In 2009, President Obama insisted his proposal to financially penalize individuals who didn’t purchase health insurance was not a tax. Congressional Democrats echoed that sentiment in 2010 when they narrowly passed “Obamacare” and the “individual mandate.”
Neither the president, nor his congressional allies, wanted to be seen as responsible for imposing what would be one of the largest tax hikes in the nation’s history.
It is highly ironic, then, that the president’s signature achievement would not have survived constitutional scrutiny had the chief justice of the U.S. Supreme Court ignored such arguments from the law’s supporters.
On Thursday, the high court ruled 5-4 that Obamacare may become the law of the land. Chief Justice John Roberts provided the swing vote, siding with the court’s liberals to uphold the individual mandate as a legitimate exercise of Congress’ taxing authority.
At least Chief Justice Roberts acknowledged limits to congressional authority under the Constitution’s commerce clause, writing that the federal government “does not have the power to order people to buy health insurance” but that the penalty “can reasonably read as a tax.”
In addition, by a 7-2 majority, the justices ruled there are limits to Washington’s power over the states, rejecting a provision in the law that allowed the federal government to withhold existing Medicaid money from states that didn’t expand their current programs under Obamacare.
These findings may indeed play an important and positive role in future rulings regarding the boundaries of federal authority. Today, though, these small victories pale in comparison to the ramifications of the court sanctioning another massive expansion of federal hegemony over a major sector of the economy.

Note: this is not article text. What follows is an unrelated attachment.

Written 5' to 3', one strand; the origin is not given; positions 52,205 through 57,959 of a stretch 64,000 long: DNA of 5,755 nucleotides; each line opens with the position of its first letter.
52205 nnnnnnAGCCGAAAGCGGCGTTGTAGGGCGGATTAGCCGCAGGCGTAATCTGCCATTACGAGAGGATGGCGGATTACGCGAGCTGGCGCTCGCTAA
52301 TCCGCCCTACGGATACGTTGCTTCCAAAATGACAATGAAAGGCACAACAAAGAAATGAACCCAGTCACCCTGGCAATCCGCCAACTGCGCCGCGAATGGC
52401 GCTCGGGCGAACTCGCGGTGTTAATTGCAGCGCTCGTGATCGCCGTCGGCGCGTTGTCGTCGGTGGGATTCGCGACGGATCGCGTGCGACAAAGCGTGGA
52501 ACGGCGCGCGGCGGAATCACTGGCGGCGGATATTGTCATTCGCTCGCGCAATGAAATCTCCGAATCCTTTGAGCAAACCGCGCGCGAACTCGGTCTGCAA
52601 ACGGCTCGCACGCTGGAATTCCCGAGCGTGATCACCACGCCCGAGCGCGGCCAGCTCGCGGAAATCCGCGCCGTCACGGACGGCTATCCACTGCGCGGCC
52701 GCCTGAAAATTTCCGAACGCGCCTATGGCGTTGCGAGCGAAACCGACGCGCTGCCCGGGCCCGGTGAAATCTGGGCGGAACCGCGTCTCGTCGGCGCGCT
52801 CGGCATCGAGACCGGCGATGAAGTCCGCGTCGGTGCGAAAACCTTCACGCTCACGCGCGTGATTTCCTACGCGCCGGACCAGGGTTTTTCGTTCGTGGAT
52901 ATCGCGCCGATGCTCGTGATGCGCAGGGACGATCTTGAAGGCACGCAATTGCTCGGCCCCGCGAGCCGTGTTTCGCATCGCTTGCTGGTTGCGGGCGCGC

“The fragmentation of power produced by the structure of our government is central to liberty, and when we destroy it, we place liberty at peril,” Justices Antonin Scalia, Anthony Kennedy, Clarence Thomas and Samuel Alito noted in dissent. “Today’s decision should have vindicated, should have taught, this truth; instead, our judgment today has disregarded it.”
Obamacare was always a central issue in the presidential election — now even more so. Many Republicans will campaign on a vow of repealing the law if voters award them the White House and congressional majorities. The president now must run as a champion of a major new tax on segments of the middle class.
Meanwhile, the law remains an albatross on economic recovery, potentially imposing significant new financial burdens on the private sector while adding, in the long run, to the already ballooning federal debt and deficit.
Any legislation this comprehensive and complex will no doubt have many, many unforeseen and unintended consequences. Back in 2010, then-House Speaker Nancy Pelosi uttered her famous line about Obamacare: “But we have to pass the bill so you can find out what is in it.”
Barring repeal in the near future, that mystery will soon be revealed — for better or for worse.
This editorial appeared June 29 in the Las Vegas Review-Journal